She may have different memories, different interests, but she is still the same person. She is sometimes a painter, other times a physicist, or both. Jessie is great, as is Jesse. It is difficult to describe their performances and characters. The worst movie of 2020 is not a movie. It doesn’t follow any common rhythms or tropes. It isn’t trying to be a great film, but it merely tries to explore the mind of another person and does so by all cinematic means. It could have been difficult to be self-aware in the film.
But awareness (and our fragmentary experience) is so integral to everything that it is wrapped within and around it. The film rejects the notion that it accepts the beauty and the ugly of life. Even more true is the statement that “love conquers everything”. These false truths are flitting in and around the film’s peripheral view: illusions or ghosts but welcome ones.
- Director >> Cho Il-hyung
- Stars >> Yoo Ah, inPark Shin, HyeJeon Bae-soo
Netflix released a new horror movie during the height of the pandemic. It was both timely and familiar with the classic tropes of the genre.#Alive A tech-era survival thriller about zombies feels deeply rooted in the international shared sense of isolation during pandemic lockdowns. The Korean horror is quick to get to the action and centers on a young man.
Yoo Ah-after the sudden onset of a zombie epidemic, he finds himself alone in his apartment and must survive.#Alive Although it doesn’t break any new ground in zombie thrillers, it is a well-constructed, thrilling treat that features some of the most memorable zombie transformation scenes. The despairing feeling of isolation, along with the inner strength required to overcome it, makes it stand out in the zombie canon as an original entry that feels perfectly pitched to 2020’s anxieties.
5. We Summon the Darkness
- Director >> Marc Meyers
- Stars >> Alexandra Daddario, Amy Forsyth, Maddie Hasson, Keean Johnson, Logan Miller, Austin Swift, Johnny Knoxville.
Marc Meyers’ We Summon the Darkness is about 30 minutes in, and the tables are turning. The twist is not telegraphed. Paranoid viewers may detect the smell of something “off” like hyperosmia patients. However, it takes some psychological research and deductive reasoning to notice the clues Meyers, Alan Trezza, and the main cast of the film–Alexandra Daddario and Maddie Hasson–leave on screen. Nobody gives away anything.
Meyers instead carefully extracts the truth from the setup and shows a lot of delight. He is having fun. He’s having fun. A good twist should be entertaining. We Summon the Darkness has a great twist. But Meyers, Trezza, and Daddario seem to understand that the joy of a twist doesn’t come from the reveal. It’s how you hide the twist in plain view. At first glance, this is a horror story about teens uniting under the banner of heavy metal in 1980s America.
This was a time when God-fearing Christian bedwetters looked around and saw evidence of devil worship everywhere. They blamed the rise to Satanism on objectively amazing things like Dungeons and Dragons and DIO. Half an hour later, We Summon the Darkness is still that horror story.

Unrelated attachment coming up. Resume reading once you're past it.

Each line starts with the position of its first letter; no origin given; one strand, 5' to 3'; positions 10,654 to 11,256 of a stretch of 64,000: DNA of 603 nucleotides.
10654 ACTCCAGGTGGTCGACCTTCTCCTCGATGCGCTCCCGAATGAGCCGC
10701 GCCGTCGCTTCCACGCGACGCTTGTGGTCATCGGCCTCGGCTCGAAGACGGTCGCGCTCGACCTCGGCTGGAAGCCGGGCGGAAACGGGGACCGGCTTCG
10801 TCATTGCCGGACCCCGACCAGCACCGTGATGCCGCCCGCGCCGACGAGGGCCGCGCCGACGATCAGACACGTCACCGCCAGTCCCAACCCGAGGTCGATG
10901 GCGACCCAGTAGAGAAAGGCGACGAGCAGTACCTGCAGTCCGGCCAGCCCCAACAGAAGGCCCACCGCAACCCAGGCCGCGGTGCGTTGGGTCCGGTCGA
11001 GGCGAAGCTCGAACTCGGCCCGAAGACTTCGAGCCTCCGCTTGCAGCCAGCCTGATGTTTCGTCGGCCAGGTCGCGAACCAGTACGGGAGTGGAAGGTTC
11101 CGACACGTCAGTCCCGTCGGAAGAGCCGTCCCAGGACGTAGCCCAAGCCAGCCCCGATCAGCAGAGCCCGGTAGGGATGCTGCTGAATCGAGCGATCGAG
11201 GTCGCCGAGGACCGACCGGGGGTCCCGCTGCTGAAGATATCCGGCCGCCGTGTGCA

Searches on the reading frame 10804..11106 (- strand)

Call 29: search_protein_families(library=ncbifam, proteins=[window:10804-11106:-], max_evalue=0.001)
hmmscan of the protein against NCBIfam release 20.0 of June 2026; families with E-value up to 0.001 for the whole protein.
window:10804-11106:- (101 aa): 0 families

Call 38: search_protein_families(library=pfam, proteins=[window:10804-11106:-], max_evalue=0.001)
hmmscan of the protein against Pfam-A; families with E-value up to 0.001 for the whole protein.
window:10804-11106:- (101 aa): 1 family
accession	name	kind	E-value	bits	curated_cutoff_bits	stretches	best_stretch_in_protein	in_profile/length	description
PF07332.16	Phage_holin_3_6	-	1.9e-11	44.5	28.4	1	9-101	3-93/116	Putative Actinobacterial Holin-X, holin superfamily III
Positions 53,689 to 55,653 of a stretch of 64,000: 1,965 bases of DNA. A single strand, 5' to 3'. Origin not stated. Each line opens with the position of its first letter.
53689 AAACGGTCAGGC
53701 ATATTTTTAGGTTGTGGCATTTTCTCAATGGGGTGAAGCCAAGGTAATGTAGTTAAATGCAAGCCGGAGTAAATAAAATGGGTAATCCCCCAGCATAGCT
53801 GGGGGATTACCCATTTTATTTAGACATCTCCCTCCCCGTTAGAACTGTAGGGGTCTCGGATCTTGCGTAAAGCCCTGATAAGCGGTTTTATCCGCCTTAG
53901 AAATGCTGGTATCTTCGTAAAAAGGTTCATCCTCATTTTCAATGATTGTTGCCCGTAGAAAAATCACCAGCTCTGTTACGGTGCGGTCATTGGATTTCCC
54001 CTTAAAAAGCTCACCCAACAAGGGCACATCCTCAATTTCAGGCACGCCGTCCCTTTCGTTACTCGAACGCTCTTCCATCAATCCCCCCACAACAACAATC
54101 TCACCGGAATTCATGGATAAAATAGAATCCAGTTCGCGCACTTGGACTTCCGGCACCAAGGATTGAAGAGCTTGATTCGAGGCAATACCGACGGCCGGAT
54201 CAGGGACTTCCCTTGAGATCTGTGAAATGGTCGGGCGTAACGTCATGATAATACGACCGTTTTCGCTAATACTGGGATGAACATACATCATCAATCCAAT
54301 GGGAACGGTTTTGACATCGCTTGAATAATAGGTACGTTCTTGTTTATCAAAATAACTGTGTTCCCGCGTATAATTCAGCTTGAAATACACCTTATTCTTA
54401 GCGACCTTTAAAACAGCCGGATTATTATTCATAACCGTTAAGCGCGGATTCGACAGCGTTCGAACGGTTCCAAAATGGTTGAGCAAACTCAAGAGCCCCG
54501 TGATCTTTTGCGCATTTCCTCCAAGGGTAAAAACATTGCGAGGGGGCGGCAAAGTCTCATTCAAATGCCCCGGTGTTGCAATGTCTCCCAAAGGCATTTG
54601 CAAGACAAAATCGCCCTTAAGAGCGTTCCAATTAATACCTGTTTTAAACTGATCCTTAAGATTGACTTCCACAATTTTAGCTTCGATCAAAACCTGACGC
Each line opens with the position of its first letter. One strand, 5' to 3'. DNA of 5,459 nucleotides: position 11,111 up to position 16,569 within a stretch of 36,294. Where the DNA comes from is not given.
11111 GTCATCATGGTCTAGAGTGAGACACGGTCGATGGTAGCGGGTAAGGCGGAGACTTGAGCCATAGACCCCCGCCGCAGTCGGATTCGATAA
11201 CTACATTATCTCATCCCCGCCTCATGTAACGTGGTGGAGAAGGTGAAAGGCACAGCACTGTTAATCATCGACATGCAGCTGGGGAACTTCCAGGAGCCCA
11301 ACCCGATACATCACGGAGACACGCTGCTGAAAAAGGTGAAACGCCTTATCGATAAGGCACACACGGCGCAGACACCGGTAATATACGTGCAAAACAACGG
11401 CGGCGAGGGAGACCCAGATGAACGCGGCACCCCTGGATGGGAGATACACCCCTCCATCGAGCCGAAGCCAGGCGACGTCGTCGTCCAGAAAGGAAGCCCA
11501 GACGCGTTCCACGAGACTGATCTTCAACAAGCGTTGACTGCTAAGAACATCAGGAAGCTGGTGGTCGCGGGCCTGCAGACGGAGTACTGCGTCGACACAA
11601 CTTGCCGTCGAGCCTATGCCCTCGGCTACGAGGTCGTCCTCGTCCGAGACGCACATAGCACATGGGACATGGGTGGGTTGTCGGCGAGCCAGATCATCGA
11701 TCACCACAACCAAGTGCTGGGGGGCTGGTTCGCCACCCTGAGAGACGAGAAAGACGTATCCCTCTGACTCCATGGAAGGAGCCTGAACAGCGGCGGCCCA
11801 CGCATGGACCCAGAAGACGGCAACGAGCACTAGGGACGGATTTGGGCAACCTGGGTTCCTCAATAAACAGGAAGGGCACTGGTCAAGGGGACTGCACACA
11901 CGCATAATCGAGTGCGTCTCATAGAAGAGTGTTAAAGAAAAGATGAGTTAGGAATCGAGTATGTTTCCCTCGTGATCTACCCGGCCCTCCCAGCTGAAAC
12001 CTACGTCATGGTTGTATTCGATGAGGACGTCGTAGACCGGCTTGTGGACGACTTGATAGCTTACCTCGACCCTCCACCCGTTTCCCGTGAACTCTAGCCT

However, it’s told through the eyes of religious vultures who profit from the fear of the flock. It is a joy to watch, especially considering how We Summon Darkness keeps secrets a secret. It would be easy to tip the hand too often; the tells are only revealed after the fact. They can be expressed in a few words here, a moment or two of hesitation there, and a bit of forced enthusiasm elsewhere. It’s the first restraint that makes things memorable, no matter how wild they get.
- Director >> Gareth Evans
- Stars >> Dan Stevens, Richard Elfyn, Paul Higgins
You’re not ready Apostle. You might think you are ready.ApostleThis brutal piece of British folk horror is not for the faint of heart. DirectorGareth Evans is best known for his action-packed masterpieces Raid And The Raid 2He trades combat for the carnage in his Netflix movie, creating a sickening tension for half of the film before killing flesh and mutilating bodies with abandon when the cult madness boils over.
ApostleThe film tackles faith and fringe society with heartfelt and batshit crazy enthusiasm. The film is a love letter to outsiders. It inflicts torment upon them all the while, and Evans clearly enjoys creating rich mythology for them to fall in. This is a shocking, often shocking cult horror film that mixes the legacy and Wicker ManWith carnal, fleshy frights as well as a touch of creepy folklore. You will groan through the pain, but it will also make your heart race in all the right directions, even if it sometimes stumbles over its own ambitions.
7. The Platform
- Director >> Galder Gaztelu-Urrutia
- Stars >> Ivan Massague, Zorion Eguileor, Antonia San Juan, Emilio Buale Coka, Alexandra Masangkay
- The strength of the Platform‘s simple, high-concept concept and all the unnecessary information withheld from viewers is a huge benefit. It doesn’t matter why people are being held in this vertical, diabolical prison system. The only food is a descending slab of stone piled high with perishables, which we do not know. We don’t really need to understand how this social experiment works, even though we are repeatedly shown cooks working tirelessly to prepare the perfect meals to send down to the condemned convicts. It is important to observe how different people react to this situation.